No, you won’t get COVID-19 from the 5G tower in your neighbourhood.

A long-standing conspiracy theory gets a new look during the COVID-19 pandemic.

What is the myth?

There is a relationship between COVID-19 and 5G networks. 5G networks are either causing COVID-19 symptoms by directly disseminating the virus, or they’re destroying our immune systems and making us more susceptible to the virus.

Where did this myth come from?

We’ve been hearing the term 5G a lot these days, and probably for the wrong reasons, as numerous conspiracy theories have been circulating which link 5G networks with COVID-19. 5G is the fifth generation (hence, 5G) of communication technology that supports cellular data networks. Our current communication technology is 4G LTE, and 5G is supposedly going to be faster, have greater reliability, and offer more support for our devices as we continue to live in a more technologically connected world.1

Since the start of the COVID-19 pandemic, there have been several theories circulating that propagate the idea that COVID-19 is somehow related to the implementation of 5G networks.

The “5G is bad for your health” argument:

Rhetoric opposing 5G has actually been around for a long time, in fact much earlier than the outbreak of COVID-19.2 Dr. Martin Pall, a retired professor from Washington State University, self-published a 90-page document online in May 2018 outlining what he claims are various health risks caused by electromagnetic field exposures.3 This is centered on the fact that 5G networks use higher frequency electromagnetic waves than earlier mobile networks,4 and this in turn has created worry about how the radiation will impact human health.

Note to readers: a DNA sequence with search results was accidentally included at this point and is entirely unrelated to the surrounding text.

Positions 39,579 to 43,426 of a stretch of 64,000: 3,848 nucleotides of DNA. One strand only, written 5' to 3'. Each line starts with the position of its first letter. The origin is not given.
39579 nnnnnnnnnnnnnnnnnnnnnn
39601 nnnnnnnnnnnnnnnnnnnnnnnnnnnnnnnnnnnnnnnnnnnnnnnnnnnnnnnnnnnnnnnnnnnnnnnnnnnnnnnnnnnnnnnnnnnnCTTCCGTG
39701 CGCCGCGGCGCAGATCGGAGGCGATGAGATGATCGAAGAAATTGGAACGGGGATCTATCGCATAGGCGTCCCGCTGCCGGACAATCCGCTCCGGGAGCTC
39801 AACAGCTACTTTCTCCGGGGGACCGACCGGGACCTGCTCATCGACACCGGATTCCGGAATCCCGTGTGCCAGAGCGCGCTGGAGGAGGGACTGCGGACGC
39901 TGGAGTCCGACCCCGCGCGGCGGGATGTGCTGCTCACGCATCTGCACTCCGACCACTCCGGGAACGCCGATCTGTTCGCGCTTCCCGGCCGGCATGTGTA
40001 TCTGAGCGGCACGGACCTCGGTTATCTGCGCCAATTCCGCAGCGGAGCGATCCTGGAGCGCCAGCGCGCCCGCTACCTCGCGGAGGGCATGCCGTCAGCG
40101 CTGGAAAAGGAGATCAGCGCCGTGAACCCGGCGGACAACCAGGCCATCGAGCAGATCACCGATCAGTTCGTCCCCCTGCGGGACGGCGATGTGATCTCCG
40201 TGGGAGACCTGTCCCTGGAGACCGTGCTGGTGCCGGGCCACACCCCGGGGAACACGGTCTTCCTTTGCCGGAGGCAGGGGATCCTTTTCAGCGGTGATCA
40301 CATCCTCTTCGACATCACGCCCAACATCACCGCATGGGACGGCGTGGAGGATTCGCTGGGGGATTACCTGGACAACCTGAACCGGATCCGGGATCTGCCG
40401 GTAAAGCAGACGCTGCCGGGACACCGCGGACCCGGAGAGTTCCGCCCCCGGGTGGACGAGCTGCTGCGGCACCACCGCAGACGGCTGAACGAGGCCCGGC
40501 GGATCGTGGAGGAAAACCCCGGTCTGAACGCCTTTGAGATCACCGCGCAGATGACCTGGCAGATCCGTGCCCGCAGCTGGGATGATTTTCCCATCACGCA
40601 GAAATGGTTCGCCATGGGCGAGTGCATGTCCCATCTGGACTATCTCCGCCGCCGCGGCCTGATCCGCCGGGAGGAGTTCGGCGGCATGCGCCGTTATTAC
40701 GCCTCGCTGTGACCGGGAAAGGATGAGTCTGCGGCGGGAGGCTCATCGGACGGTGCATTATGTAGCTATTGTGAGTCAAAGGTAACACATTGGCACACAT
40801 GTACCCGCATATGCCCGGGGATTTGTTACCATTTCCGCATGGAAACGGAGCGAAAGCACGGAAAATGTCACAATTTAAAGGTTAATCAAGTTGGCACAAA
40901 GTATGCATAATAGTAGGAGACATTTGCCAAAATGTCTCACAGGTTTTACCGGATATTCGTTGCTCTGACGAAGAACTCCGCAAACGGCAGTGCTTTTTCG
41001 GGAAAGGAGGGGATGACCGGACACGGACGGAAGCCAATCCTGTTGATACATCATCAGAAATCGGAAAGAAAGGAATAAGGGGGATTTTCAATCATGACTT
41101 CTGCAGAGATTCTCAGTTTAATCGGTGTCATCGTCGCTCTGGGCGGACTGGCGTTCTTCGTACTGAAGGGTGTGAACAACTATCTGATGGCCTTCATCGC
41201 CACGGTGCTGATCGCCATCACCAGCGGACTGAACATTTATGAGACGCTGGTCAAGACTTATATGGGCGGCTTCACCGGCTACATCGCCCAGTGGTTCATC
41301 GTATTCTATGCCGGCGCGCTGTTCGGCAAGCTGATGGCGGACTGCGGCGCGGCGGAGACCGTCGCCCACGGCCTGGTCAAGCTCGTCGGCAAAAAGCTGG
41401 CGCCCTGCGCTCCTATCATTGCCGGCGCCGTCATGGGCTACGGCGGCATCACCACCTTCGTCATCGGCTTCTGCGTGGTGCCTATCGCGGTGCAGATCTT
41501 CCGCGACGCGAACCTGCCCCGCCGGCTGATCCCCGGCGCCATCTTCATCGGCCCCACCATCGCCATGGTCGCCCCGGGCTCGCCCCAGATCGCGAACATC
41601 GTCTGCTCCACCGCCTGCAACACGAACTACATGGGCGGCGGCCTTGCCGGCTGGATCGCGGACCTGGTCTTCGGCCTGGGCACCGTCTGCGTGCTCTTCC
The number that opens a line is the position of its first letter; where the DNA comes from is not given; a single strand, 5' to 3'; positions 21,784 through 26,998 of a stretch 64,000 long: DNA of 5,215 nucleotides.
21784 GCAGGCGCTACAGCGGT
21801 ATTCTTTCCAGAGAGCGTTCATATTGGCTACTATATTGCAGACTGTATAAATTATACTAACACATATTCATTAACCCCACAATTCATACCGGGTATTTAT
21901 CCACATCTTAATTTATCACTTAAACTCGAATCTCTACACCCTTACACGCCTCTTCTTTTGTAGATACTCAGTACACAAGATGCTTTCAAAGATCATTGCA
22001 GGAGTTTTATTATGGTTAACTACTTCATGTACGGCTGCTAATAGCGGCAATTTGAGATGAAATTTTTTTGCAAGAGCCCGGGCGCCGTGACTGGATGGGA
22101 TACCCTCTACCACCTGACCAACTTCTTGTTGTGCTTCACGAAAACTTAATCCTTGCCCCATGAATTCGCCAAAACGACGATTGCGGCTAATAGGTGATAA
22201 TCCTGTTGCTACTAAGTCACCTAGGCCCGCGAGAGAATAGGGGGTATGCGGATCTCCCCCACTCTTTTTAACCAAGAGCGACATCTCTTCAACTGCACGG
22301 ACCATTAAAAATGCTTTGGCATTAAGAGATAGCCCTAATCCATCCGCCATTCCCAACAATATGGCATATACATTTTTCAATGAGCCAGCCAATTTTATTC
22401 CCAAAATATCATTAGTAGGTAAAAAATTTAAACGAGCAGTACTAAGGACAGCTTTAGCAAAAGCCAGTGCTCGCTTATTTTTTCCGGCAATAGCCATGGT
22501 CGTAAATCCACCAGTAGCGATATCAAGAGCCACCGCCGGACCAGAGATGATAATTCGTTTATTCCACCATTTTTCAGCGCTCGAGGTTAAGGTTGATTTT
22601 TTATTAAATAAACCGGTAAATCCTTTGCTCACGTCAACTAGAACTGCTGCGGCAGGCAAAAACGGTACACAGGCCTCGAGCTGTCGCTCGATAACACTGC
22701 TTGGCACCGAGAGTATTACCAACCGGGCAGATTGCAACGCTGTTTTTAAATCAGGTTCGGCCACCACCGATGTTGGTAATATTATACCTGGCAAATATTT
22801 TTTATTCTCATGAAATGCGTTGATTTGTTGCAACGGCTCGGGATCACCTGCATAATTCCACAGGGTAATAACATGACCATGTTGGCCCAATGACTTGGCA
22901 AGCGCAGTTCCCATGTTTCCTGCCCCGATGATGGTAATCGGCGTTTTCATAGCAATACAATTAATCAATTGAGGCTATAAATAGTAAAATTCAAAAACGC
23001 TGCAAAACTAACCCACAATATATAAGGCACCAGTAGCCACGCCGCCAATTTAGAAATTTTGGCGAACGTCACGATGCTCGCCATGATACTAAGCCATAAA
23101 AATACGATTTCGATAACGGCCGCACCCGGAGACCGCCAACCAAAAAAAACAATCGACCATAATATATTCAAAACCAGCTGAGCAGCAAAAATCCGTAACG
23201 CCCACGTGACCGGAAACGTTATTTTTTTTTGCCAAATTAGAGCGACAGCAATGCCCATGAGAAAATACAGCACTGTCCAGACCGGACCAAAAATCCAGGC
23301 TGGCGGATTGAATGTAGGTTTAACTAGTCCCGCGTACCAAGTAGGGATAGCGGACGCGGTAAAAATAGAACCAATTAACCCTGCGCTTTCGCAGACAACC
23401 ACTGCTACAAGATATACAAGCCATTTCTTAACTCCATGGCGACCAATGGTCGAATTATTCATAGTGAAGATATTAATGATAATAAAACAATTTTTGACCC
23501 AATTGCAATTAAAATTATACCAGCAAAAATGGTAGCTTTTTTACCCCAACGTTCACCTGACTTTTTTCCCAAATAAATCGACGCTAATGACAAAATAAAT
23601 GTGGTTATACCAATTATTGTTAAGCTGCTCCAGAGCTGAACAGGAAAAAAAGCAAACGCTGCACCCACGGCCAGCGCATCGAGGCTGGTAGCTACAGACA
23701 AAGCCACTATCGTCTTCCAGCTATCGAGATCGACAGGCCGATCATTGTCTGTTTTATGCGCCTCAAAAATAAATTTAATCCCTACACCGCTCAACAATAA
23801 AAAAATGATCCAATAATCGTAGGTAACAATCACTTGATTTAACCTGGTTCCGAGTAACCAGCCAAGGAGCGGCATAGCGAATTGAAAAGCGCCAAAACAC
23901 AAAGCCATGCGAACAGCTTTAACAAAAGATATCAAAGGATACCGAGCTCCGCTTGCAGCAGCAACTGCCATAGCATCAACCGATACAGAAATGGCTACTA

So, where did the link between 5G networks and COVID-19 come from?

Back in January, Belgian newspaper “Het Laatste Nieuws” published an interview with a Belgian general practitioner who claimed that 5G was dangerous and may be linked to coronavirus.5 Since then, numerous theories have sprung up, with some claiming that the radiation from 5G is what is causing COVID-19 symptoms, and others claiming that the radiation from 5G weakens your immune system, which makes you more likely to become infected with and/or less likely to recover from the coronavirus.6 The latter was suggested by hip hop artist M.I.A.:

“I don’t think it’s related except for timing. The timing is orchestrated by them. Not Us. I don’t think 5G gives you COVID19. I think it can confuse or slow the body down in healing process as body is learning to cope with new signals wavelength s frequency etc @ same time as Cov”.7